Ciabatarri cites 1862, 1899, and 1950 as other strong contenders but concludes that 1925 takes the cake:
"...1925 brought something unique - a vibrant cultural outpouring, multiple landmark books and a paradigm shift in prose style."
I thought we'd examine the books cited by Ciabatarri from a collectable lens.
1) "In Our Time" by Ernest Hemingway. Published by Boni & Liveright in New York City in 1925 in an edition limited to a scant 1335 copies. If you want to purchase one of those copies today, expect to dish out roughly $1k. And if you want the dust jacket - one of the rarest Hemingway jackets to find - you'll need a bit over $20k.
2) "Mrs Dalloway" by Virginia Woolf. Published by The Hogarth Press in London in 1925 in an edition of 2000 copies. You'll need about $1k to pick up the first edition of "Mrs Dalloway" as well. The first edition is extremely rare with a dust jacket. The only copy I could find online was priced at $75k.
3) "The Great Gatsby" by F. Scott Fitzgerald. One of the high spots of 20th-century literature collecting and famously rare and expensive in the original dust jacket. Published by Scribner's in New York in 1925, a first edition of "The Great Gatsby" with dust jacket is a six figure purchase. You'll need at least $125,000 for this beauty.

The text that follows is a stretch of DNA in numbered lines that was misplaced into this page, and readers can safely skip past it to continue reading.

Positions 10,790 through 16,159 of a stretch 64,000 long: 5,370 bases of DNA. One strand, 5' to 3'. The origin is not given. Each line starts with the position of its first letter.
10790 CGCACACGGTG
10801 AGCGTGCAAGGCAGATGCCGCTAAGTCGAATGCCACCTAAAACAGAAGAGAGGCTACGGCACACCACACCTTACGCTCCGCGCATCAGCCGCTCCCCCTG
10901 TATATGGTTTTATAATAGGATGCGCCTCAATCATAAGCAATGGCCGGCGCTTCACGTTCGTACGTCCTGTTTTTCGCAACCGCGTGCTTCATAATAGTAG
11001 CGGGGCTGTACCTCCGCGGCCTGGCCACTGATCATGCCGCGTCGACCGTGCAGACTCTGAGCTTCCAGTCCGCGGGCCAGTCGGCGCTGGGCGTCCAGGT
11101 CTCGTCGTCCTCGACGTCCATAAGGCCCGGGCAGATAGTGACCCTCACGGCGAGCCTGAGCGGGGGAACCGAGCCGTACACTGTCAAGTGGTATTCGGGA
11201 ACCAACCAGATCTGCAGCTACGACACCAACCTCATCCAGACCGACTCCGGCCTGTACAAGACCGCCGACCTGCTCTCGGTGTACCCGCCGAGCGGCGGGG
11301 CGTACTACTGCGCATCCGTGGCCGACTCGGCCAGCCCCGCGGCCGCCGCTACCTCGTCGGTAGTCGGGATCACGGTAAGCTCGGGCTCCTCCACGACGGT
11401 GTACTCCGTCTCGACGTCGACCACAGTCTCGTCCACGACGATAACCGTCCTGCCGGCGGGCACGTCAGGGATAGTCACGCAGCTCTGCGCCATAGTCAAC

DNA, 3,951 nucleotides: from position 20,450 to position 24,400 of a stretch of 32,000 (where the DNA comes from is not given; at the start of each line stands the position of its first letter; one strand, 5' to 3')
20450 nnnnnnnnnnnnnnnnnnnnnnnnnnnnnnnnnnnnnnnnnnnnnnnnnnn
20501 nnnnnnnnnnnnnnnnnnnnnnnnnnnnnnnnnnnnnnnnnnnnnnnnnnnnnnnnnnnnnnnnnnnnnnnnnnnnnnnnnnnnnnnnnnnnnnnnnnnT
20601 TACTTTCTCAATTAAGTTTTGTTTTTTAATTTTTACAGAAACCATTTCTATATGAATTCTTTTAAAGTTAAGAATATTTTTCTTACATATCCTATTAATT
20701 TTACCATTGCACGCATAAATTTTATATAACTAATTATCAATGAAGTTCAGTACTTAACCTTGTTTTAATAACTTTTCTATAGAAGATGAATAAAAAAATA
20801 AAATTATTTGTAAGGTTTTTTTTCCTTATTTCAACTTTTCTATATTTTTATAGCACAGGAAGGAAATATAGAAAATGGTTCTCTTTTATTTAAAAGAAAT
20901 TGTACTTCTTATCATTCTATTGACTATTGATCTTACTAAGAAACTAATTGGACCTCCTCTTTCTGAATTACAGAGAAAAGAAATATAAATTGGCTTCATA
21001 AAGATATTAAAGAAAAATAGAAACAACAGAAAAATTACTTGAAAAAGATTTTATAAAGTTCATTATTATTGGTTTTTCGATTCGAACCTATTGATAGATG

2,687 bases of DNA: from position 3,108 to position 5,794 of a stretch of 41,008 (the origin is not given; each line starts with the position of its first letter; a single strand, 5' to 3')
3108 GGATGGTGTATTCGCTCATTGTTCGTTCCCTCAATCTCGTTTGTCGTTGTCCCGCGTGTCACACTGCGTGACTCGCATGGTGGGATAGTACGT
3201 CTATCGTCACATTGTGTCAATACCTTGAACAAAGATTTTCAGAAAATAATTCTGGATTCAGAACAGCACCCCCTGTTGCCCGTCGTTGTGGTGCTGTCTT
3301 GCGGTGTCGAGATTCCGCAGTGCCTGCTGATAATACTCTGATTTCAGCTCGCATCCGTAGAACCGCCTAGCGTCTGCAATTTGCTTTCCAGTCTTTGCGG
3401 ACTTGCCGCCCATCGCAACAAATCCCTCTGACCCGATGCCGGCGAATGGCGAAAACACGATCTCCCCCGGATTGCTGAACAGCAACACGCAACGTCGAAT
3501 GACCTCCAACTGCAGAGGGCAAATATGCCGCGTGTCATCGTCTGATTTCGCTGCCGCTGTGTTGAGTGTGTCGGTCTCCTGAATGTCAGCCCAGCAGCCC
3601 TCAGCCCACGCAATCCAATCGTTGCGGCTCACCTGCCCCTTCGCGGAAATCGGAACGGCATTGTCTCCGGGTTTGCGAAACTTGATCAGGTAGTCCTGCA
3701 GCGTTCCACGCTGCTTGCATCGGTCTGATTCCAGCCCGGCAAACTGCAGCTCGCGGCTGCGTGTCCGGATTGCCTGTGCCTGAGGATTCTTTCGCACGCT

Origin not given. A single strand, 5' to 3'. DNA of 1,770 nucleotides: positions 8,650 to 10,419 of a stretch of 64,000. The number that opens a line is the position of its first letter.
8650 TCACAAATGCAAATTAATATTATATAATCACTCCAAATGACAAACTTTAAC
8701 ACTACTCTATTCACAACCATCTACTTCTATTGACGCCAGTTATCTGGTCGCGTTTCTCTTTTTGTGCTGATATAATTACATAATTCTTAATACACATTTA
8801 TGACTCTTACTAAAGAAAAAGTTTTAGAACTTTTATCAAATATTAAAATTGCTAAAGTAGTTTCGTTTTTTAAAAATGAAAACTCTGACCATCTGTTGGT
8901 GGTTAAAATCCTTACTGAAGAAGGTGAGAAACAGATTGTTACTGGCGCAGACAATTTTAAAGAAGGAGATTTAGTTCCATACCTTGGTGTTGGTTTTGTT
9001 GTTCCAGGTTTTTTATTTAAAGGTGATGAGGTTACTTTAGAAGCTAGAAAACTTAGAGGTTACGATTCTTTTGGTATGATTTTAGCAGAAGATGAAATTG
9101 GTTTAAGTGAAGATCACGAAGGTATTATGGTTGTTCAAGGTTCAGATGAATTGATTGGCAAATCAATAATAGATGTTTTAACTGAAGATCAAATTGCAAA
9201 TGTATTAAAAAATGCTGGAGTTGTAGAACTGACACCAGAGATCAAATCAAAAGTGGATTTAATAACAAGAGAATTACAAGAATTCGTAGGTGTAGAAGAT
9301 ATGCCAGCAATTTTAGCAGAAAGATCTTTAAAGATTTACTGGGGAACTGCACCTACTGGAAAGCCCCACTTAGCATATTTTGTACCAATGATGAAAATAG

4) "The Making of Americans" by Gertrude Stein. Published by Contact Editions and Three Mountains Press in Paris in 1925 in an edition of 500 copies. $1200 will get you a first edition.
5) "Manhattan Transfer" by John Dos Passos. Published in New York by Harper, Manhattan Transfer is less expensive. A copy without dust jacket can be had for $30, although if you want the rare dust jacket as well expect to pay a few grand.
6) "An American Tragedy" by Theodore Dreiser. Published by Boni & Liveright in New York (who also published "In Our Time"), this is the cheapest book on this list. A copy can be had for $25. A first edition with dust jacket will set you back about $200.
7) "Arrowsmith" by Sinclair Lewis. Published in New York by Harcourt Brace, you can buy a first edition of Arrowsmith for less than $10 without the dust jacket. If you want the dust jacket, however, which is quite rare, you'll need about $750.
So the books cited by Ciabatarri hold up quite well on the collectable side of the equation as well. A fine collection of first editions with dust jackets of 1925's high spots will set you back about a quarter of a million dollars.
And that's just for these seven books alone.
What do you think? Any other contenders for best literature year?